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M&A code names can be a warning in themselves
April 13, 2017 / 5:17 PM / in 8 months

M&A code names can be a warning in themselves

LONDON (Reuters Breakingviews) - The code names bankers and companies attach to their mergers and acquisitions can reveal much about their own hubris. Last year, according to a study by data company IntraLinks, the most popular secret deal names included Project Diamond and Project Falcon – even though most mergers fall short of their potential. Breakingviews has taken some actual code names from the past year, and applied them to deals that seem particularly fitting.

Participants dressed as Jedi Knight characters from the Star Wars movies, perform with their lightsaber props during the opening day of "Star Wars Celebration Japan" at the Makuhari Messe in Chiba, east of Tokyo July 19, 2008. REUTERS/Issei Kato

LSE-Deutsche Boerse: Project Rocky

Sylvester Stallone’s movie tells the story of a down-on-his-luck slugger who takes on insurmountable odds but still, ultimately, loses. In a similar vein, the punch-drunk bosses of the UK and German stock exchanges battled on for a year with their $30 billion merger despite failing to convince their shareholders of the merits, and Britain voting to leave Europe part way through. Rocky Balboa eventually gets beaten by rival Apollo Creed. European antitrust chief Margrethe Vestager plays that role off screen, mercifully sucker-punching the deal last month.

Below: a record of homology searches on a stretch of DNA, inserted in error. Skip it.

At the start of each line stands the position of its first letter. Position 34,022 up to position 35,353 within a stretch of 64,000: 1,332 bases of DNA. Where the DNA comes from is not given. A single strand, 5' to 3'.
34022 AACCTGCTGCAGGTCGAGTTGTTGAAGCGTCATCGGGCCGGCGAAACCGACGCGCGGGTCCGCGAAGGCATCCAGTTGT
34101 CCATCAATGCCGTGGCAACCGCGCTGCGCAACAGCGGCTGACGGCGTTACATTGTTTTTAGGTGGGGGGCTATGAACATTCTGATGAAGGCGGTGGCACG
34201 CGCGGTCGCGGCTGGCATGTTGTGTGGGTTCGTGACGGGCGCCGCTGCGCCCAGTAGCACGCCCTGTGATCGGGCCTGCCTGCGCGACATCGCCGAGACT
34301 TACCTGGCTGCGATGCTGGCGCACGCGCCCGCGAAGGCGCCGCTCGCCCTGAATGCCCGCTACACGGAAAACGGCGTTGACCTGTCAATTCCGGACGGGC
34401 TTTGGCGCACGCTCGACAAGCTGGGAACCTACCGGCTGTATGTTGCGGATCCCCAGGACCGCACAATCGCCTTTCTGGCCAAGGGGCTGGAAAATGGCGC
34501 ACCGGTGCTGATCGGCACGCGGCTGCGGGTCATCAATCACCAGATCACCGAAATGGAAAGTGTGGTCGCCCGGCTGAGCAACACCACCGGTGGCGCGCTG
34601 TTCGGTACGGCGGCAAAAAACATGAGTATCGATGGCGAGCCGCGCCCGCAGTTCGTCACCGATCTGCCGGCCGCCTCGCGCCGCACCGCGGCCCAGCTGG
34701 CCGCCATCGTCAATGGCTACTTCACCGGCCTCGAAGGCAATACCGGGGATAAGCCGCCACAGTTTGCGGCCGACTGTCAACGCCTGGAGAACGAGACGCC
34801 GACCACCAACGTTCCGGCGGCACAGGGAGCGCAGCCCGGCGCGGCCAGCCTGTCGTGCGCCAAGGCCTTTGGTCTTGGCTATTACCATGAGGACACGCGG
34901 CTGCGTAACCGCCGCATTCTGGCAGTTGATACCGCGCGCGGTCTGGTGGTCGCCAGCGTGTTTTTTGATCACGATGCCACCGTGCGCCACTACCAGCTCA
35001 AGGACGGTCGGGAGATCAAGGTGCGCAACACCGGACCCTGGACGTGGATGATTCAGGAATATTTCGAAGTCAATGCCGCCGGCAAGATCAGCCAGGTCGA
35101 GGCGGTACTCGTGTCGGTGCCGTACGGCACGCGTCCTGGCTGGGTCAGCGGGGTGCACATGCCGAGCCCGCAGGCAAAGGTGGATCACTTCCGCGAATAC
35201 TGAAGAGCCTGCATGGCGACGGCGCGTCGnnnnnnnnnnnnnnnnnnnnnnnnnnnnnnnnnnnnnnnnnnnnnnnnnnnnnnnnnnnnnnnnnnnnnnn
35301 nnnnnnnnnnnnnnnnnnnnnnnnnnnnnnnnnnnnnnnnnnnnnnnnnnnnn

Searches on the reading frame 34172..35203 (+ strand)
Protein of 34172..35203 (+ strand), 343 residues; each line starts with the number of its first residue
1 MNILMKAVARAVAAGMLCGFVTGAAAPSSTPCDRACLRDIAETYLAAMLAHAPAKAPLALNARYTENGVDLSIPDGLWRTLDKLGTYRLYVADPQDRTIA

Pfizer-Allergan: Project Phoenix

Like the mythical bird, the two pharmaceuticals giants’ $160 billion merger was destined for spectacular self-immolation. It had nothing to recommend it other than massive tax advantages from basing the combined company in Allergan’s Ireland headquarters. Politically, that proved a little too hot to handle – the U.S. Treasury killed off the so-called inversion trade last April. There’s a degree of regeneration for the U.S. Viagra maker, at least: its shares have narrowly outperformed the sector since the deal incinerated.

Kraft-Unilever: Project Jedi

When a group of nimble underdogs takes on the bloat of a giant empire, “Star Wars” is the obvious comparison. But which side is which? Snack maker Kraft Heinz saw an opportunity in February to apply a cost-cutting lightsaber to the Anglo-Dutch regime’s sub-par operating margin. Unilever, though, used the Force to deflect a bid that would curtail long-term investment and require heavy job losses. Unilever has now embarked on its own Jedi quest to unlearn what it had learned, starting with a possible sale of its spread-making business.

Bayer-Monsanto: Project Gandalf

The venerable “Lord of the Rings” wizard comes a cropper in the first book of J. R. R. Tolkien’s epic when he plummets into a dark pit while taking on a large and ugly monster. Shares in Germany’s Bayer fell almost as precipitously last year after it overpaid for Monsanto in a $66 billion deal that necessitated a similarly monstrous helping of debt. It didn’t help that the $17 billion premium easily outstripped the $12 billion present value of cost cuts. Gandalf, of course, came back restored and more powerful later in the trilogy. Bayer should be so lucky.

HNA-everything: Project Goldfinger

In the James Bond film, a mysterious outsider with an eye for trinkets sets his sinister sights on limitless wealth. Chinese travel group HNA is similarly entranced by all that it thinks glitters, spending tens of billions of dollars on a mish-mash of assets ranging from a stake in Deutsche Bank to U.S. computer wholesaler Ingram. In reality there’s nothing obviously sinister about HNA beyond the fact that it was barely known until recently, but its grand plan is no less puzzling. Goldfinger’s fate was to be sucked out of an aeroplane window; the Chinese group may just end up jettisoning value.

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